Last week, we wrote about how researchers at Brown developed a code that would allow realistic weather alterations in photo-editing through text commands. As fate would have it, the new trend these days is apparently groundbreaking algorithms. Two days ago, a video was uploaded showcasing Microsoft’s latest advancement in photography; using first-person-view cameras, researchers for the company developed an algorithm that makes what they call a hyperlapse. Watching the video, you’ll probably find yourself surprised by just how fluid everything almost looks. Keep reading after the break; seeing how it’s done is just as rewarding.
Still a student of photography, Sam Woosley spent the first half of his year studying at the Royal Melbourne Institute of Technology in Melbourne, Australia. It was here where Woosley was afforded the opportunity to combine his background in film with the techniques and tools he was acquiring as a photography student. The result? An awesome timelapse that takes viewers on a tour of Melbourne and shows them the beauty of it’s city lights. Check it out:
Even as one of Woosley’s first attempts at timelapse (and the even more painstaking hyperlapse techniques) it looks like he pretty much nailed it with Hyperlapse Melbourne. The short film consists of just over 8,150 still images which make up all 88 of the timelapse clips the film consists of. It took him about 100 hours of work between setting up over 50 different shoots and post production for which he employed some of the usual timelapse editing suspects like Adobe Lightroom 5, Adobe After Effects CC, and Final Cut Pro X.
In an open letter of sorts, a photographer from Open Lens Productions penned a request to GoPro subtly hinting the company gift him a new GoPro after his Hero 3+ met an untimely demise while in use on a wildlife filming expedition with the University of Alaska Anchorage. The photographer was in the middle of filming sea lions when he caught a glimpse of nearby fox. With good intentions and hoping to get some nice close up footage, the photographer tossed his beloved GoPro into the grass. What he wasn’t expecting was for the fox to pick the camera up and walk off with it…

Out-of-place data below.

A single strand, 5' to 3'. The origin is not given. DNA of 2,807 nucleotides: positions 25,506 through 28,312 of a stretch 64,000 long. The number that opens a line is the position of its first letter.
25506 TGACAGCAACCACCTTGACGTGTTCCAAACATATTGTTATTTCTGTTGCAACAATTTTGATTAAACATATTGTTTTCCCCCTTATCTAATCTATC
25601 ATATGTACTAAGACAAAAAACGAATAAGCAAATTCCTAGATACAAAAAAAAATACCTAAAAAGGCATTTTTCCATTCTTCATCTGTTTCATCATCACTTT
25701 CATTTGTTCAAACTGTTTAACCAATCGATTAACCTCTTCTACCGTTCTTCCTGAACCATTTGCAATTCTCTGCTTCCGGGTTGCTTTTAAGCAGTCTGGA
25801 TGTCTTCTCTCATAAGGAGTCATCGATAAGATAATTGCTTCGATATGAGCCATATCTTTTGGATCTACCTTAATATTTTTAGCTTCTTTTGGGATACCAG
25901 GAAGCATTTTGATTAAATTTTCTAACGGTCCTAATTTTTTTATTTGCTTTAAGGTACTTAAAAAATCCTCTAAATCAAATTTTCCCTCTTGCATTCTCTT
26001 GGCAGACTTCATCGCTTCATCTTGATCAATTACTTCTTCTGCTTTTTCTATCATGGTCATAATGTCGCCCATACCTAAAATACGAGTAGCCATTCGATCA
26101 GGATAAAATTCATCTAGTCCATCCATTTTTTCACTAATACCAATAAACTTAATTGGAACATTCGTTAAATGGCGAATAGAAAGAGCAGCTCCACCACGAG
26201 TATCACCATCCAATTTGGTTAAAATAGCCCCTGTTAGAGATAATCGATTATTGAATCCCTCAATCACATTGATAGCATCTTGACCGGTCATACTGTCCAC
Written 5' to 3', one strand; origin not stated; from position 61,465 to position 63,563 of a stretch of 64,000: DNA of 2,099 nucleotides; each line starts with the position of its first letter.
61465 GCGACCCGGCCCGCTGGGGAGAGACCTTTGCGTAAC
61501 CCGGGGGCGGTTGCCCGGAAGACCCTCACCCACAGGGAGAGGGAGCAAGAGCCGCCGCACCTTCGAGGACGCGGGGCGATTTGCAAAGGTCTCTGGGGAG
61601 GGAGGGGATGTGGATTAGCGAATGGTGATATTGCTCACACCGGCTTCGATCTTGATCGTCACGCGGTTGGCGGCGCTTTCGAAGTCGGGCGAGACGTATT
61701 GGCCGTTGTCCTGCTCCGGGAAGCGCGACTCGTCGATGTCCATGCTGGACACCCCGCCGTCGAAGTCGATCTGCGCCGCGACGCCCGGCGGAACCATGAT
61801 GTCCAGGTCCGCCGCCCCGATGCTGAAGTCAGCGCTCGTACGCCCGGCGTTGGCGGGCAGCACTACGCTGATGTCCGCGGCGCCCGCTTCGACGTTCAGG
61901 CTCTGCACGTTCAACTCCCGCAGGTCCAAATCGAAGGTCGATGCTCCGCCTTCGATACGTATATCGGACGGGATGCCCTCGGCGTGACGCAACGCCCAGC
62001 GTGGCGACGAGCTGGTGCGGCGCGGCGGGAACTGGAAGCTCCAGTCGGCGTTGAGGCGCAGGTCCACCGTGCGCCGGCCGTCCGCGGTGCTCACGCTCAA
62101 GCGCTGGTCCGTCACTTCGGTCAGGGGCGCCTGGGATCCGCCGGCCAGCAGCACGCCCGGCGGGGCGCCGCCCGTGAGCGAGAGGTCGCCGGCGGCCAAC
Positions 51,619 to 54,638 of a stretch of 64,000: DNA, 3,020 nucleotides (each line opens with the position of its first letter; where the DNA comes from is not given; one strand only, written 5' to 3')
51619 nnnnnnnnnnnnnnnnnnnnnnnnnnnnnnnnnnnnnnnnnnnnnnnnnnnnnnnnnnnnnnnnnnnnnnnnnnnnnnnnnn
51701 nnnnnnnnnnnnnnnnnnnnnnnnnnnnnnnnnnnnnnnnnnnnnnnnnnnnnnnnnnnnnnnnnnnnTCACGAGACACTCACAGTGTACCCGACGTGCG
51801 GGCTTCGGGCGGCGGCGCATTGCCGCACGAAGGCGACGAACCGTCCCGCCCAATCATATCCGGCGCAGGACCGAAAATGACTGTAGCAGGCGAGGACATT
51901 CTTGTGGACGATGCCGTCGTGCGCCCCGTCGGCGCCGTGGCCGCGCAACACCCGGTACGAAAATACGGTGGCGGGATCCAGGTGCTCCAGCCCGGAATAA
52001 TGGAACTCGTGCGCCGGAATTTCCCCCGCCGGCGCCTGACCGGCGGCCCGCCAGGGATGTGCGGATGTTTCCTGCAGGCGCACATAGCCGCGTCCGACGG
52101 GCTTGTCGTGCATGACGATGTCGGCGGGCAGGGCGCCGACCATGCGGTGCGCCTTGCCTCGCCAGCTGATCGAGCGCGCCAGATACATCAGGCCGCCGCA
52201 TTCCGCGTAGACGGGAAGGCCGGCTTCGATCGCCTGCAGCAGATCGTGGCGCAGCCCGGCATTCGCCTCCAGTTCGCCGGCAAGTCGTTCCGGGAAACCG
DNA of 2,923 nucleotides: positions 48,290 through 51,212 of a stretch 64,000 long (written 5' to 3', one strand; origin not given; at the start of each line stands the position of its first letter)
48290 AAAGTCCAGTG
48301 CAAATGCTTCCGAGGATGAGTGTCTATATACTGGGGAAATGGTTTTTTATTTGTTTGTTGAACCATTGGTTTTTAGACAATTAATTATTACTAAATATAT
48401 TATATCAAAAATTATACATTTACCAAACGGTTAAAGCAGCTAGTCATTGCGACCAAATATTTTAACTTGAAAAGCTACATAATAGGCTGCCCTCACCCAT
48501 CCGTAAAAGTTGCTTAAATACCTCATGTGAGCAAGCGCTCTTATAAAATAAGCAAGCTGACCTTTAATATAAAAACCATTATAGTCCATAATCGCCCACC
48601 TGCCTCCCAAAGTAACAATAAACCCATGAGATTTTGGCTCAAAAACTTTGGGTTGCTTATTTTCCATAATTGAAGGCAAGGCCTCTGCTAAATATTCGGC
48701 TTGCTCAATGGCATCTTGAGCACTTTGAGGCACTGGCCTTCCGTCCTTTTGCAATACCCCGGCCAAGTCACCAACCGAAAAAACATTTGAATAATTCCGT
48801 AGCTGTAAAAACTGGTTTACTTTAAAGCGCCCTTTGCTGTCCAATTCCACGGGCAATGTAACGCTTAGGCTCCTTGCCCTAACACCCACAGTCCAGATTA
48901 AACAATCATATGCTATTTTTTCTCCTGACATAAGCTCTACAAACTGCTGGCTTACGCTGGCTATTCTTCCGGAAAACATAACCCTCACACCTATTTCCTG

We love Canon for taking a positive stand with Magic Lantern (in fact, we would not be surprised if when the entire ML story unfolds, it would be Canon who either funded or heavily tipped the custom firmware team)
It’s not that Canon cameras takes bad video, but with Magic Lantern, the footage is unarguably better. The well known hack, is an open source project that is available as a third party add-on for certain Canon camera models. Filmmakers consider Magic Lantern essential and many still photographers utilize it as well. It delivers photographers full control over bitrate and framerate, while providing the option for custom bulb timers, bracketing for exposure, and more. It basically fills in all the gaps left by, what some may consider, underwhelming Canon firmware.
Do you ever notice how sophisticated and easily accessible futuristic technology can look at times when watching a movie? Just to throw an example out there, remember how subtly awesome it was when all Tony Stark needed to do to paint his armor was ask Jarvis to add some hot rod color? As advanced as technology is these days, Louis C.K. was right; we’re a bit spoiled when it comes down to how much we expect. Just the other night, I had a friend complaining that he was stuck on 4G because there wasn’t any LTE in the area.